06 Oct 2008, David Benyon, Operational Risk & Regulation
LONDON – Operational Risk: an alternative challenge is the title of a new paper looking at hedge funds by financial consultant PricewaterhouseCoopers (PwC). The sixth annual global hedge funds white paper looks at regulation, transparency, taxation and the distribution of hedge funds throughout the world.
The report says investor and regulatory pressure will require the industry to increase the transparency of its operational controls and procedures with its investors. Relatively unregulated hedge funds and their sophisticated investors are traditionally associated more with opacity and privacy than transparency or disclosure.
Graham Phillips, European hedge fund practice leader at PricewaterhouseCoopers, says: “Market volatility will cause investors to ask whether they have enough knowledge and comfort over the operational risks and controls at the hedge fund manager complex responsible for their investment.
“This does not mean the hedge fund manager has to make public the intricacies of the fund’s investment strategies, but it does mean the operational control environment must be sufficiently robust to withstand proper scrutiny.”
Last year’s report predicted the flow of money into the industry would encourage transparency, and tightened systems and controls. The UK this year published new hedge fund standards, while in the US the President’s working group has published best practices, providing benchmarks for appropriate controls frameworks.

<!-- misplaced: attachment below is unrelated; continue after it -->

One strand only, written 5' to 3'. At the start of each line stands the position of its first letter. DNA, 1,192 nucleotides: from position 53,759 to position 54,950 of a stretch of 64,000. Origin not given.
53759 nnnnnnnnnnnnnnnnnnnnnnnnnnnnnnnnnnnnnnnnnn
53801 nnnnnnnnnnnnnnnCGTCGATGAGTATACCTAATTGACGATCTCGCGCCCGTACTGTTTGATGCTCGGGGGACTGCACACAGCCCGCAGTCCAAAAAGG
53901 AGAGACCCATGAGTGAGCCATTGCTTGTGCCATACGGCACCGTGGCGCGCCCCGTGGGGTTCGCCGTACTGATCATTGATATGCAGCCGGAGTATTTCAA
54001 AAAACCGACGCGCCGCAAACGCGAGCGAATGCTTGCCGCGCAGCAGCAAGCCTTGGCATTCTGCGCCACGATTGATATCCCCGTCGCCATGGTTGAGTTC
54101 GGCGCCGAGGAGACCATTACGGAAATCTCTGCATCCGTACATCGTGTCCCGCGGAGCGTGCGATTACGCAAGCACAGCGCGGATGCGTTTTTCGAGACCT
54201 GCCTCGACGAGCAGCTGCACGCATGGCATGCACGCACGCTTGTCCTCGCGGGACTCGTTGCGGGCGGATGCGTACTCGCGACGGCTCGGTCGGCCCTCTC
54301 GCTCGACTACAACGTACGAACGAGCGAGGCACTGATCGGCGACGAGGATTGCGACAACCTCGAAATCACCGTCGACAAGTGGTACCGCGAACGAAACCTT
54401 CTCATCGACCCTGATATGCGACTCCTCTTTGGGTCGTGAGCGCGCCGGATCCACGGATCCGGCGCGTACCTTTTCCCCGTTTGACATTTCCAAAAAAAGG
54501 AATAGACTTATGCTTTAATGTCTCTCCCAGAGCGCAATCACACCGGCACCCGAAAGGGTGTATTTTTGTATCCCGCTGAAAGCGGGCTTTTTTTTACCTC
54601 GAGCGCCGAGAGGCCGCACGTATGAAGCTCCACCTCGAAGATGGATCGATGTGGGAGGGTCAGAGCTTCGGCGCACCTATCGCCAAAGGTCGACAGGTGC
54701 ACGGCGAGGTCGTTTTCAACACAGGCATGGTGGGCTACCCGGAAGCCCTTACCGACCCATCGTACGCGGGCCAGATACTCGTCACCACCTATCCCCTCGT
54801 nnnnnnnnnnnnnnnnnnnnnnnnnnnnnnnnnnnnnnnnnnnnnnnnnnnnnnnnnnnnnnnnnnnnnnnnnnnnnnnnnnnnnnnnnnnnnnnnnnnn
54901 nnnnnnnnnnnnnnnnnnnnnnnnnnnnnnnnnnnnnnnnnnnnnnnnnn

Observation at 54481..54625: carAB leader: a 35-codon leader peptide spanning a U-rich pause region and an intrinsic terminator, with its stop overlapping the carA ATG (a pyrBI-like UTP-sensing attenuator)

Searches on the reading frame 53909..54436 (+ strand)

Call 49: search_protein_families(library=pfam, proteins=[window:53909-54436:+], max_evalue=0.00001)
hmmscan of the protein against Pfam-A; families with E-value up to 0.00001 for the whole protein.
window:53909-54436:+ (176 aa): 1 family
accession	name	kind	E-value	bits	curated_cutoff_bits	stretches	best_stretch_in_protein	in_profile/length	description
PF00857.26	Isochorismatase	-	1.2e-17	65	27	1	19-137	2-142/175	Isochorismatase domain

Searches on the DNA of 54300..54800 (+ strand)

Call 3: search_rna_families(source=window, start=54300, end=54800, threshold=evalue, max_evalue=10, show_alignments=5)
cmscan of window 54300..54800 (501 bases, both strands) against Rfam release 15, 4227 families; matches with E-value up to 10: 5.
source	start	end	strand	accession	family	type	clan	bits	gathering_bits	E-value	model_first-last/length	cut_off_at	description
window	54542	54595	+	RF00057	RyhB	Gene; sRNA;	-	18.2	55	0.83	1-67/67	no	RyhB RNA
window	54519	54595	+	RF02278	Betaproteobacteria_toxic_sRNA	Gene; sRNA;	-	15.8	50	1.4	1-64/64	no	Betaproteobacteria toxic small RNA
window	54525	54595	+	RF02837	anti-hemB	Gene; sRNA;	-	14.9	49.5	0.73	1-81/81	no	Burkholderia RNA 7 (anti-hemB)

“It has been interesting to see the industry voluntarily producing its own best practice standards, as it has done in the UK and as is currently being proposed in the US,” says Phillips. “It remains to be seen whether adherence to this self-certification framework of standards will meet both investors’ and regulators’ oversight and monitoring requirements.”
Robert Mellor, head of PricewaterhouseCoopers’ UK financial services taxation consultancy, says: “Managing tax liabilities will move centre stage as increasingly fiscally challenged tax regimes focus more and more on cross-border capital flows. Withholdings taxes, beneficial ownership, substance and permanent establishment risk are all weapons in the armoury of tax-seeking fiscal authorities from the developed world to emerging economies.”
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